When Indian immigrant Sameer Penakalapati started Avani Technology Solutions in 2010, the Rochester-based business had two employees and revenues of $300,000. Since then, the company, which provides information technology services, has soared. It now has $50 million in annual revenue and 520 American employees in eight cities across the country.
Penakalapati says he could grow his company even faster — if he could only find enough skilled applicants. “I could double the size of my company in one to two years if I had all the qualified employees I need,” he says.
The problem, he says, is that United States doesn’t grant enough work visas to high-skilled immigrants in the technology sector. In 2014, 51.5 percent of computer and information science PhDs went to students on temporary visas. But immigration policy makes it difficult for those students to remain in the country after graduation, so employers like Penakalapati lose the talent they need to keep their businesses growing.
Unless the United States makes efforts to retain high-skill workers, Penakalapati says, two things will happen. “First, innovation will slow down — companies won’t be able to deliver. Second, the people who have these skills will demand a lot more money, causing product costs to rise. Someone who is willing to work for $100,000 now wants $200,000, so you can’t afford half of the people,” Penakalapati says. “You slow down the work, but it costs you much more.”
Penakalapati was educated in India and has a master’s degree in engineering from the prestigious Birla Institute of Technology and Science. He subsequently worked for IBM India before moving to the United States with his wife in 1999. “It was easier then,” he says. “If you had good skills, there were lots of opportunities to stay in this country.”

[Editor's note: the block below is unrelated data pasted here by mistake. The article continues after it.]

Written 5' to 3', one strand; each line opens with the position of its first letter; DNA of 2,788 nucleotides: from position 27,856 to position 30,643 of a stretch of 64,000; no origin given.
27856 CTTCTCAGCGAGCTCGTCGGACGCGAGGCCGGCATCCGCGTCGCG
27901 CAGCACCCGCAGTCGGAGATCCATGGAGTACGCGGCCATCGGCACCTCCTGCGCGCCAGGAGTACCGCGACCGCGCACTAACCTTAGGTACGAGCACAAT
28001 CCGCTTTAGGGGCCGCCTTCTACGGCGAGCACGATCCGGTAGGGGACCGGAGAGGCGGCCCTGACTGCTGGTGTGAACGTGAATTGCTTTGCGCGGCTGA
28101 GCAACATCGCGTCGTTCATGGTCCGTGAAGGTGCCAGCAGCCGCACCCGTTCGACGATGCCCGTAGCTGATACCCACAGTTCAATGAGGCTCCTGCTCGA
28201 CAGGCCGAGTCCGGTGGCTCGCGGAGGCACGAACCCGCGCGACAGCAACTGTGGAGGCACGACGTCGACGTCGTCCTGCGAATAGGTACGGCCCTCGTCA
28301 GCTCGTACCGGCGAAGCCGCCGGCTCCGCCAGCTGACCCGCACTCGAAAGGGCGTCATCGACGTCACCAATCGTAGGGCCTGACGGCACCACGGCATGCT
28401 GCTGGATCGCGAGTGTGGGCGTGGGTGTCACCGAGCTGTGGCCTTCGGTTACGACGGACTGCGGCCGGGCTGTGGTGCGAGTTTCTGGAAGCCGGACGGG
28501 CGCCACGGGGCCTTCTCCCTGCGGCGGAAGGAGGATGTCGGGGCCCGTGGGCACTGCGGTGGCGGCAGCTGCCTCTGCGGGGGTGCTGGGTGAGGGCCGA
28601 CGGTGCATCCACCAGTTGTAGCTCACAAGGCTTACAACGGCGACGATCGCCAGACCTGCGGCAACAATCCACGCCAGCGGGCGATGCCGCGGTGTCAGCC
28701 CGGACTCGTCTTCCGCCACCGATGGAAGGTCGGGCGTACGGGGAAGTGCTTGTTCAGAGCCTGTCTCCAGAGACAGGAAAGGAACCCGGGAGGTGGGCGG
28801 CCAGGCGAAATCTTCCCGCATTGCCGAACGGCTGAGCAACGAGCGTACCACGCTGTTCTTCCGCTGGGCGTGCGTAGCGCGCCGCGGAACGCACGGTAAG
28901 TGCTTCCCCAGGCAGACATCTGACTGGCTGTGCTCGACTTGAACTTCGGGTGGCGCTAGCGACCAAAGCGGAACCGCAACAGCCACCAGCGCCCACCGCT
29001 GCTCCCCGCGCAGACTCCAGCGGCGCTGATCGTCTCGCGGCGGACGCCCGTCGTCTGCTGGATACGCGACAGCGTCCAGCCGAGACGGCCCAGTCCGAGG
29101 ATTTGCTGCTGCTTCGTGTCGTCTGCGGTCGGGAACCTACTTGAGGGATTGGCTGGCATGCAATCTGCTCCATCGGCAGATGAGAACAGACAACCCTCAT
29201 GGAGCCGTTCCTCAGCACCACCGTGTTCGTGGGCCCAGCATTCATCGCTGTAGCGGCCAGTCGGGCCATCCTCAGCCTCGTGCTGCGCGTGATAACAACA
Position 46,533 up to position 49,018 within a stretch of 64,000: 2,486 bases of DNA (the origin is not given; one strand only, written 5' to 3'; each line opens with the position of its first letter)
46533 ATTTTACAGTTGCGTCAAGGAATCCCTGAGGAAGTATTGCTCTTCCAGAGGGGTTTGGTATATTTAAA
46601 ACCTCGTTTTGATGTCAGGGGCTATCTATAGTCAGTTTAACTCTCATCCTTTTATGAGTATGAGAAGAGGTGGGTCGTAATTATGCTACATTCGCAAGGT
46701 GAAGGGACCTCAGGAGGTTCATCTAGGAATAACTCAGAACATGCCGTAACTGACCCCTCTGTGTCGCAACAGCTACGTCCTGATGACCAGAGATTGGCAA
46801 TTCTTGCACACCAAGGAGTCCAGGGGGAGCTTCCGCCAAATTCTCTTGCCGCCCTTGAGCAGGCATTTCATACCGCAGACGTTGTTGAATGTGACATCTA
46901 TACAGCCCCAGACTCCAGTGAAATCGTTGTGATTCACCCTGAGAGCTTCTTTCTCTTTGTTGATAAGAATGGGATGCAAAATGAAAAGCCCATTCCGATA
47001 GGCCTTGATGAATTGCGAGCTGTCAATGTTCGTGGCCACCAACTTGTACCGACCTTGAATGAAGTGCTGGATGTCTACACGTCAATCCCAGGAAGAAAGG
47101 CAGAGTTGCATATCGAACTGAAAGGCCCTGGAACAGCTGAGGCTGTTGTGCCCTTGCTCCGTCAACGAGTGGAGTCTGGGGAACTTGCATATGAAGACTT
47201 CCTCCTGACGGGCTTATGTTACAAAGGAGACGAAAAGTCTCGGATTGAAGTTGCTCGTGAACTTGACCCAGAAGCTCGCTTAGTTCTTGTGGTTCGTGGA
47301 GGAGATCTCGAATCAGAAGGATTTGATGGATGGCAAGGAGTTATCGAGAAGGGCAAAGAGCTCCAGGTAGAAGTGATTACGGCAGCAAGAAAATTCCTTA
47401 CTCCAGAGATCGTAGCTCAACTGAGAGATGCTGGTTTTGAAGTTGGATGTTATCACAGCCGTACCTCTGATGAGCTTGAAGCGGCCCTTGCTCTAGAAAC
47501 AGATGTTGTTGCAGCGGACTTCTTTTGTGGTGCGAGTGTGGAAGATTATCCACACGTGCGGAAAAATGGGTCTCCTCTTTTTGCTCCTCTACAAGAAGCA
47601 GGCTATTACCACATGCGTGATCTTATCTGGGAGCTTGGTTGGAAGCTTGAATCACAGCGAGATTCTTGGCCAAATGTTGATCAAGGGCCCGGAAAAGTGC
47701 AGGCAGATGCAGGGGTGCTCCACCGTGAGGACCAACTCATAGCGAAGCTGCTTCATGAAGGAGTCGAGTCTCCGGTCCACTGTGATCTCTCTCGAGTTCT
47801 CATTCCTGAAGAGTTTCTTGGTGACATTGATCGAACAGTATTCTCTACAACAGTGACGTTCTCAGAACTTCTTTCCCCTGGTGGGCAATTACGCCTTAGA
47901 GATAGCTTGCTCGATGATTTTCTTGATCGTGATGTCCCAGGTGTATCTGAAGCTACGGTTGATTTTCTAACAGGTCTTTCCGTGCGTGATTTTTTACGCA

From 1999 to 2002, the couple traveled to six different U.S. cities, including San Francisco and Chicago, while Penakalapati worked on different consulting assignments. “I did this on purpose. I wanted to get exposure to many clients and businesses, so I could learn as much as possible and build a network,” he says.
I could double the size of my company in one to two years if I had all the qualified employees I need.
In 2002, Penakalapati accepted a position as a project manager for Kodak in Rochester, and in 2010 he told his wife he was ready to start his own company. Naturally, she was cautious. “She was staying home with our two children, and like any spouse she was worried about giving up the paycheck and spending money to build the business,” he says. “I told her, ‘If I don’t do it now, I’ll regret it my whole life.’ ”
Today Aviani’s Rochester headquarters has about 50 employees — about half were born in the United States — who earn between $50,000 and $100,000 per year. In 2014, Penakalapati purchased a business park and spent close to $1 million on renovations. The company also spends $1 million per year on support services, which combined create an estimated 20 or so additional jobs in the city.
Penakalapati also invests heavily in the community, recently partnering with a technology-focused magnet school for kids from disadvantaged backgrounds who have shown proficiency in math. A friend had introduced the children to him and said “If you do well, you can work for him.”
“I went back to the principal and said, ‘I think these kids are good, but they lack presentation skills. The way they talk and dress — nobody would actually give them a job, even an internship,’ ” recalls Penakalapati.
He has since paid for 22 students to attend a Dale Carnegie Foundation course in communication and presentation. “I was there on the first day of the program and on the last day,” he says. “I was pleasantly surprised to see the transformation. These kids can go on and find computer programing jobs that will pay $40,000 or $50,000. It will change their lives and the lives of their parents.”
These students will also be bringing essential skills to the U.S. economy, skills that will help companies like Avani find more qualified employees. But Penakalapati stresses that this alone is not enough. For American businesses to reach their potential and remain competitive in the global economy, the United States must attract skilled workers — people like Penakalapati — from around the world.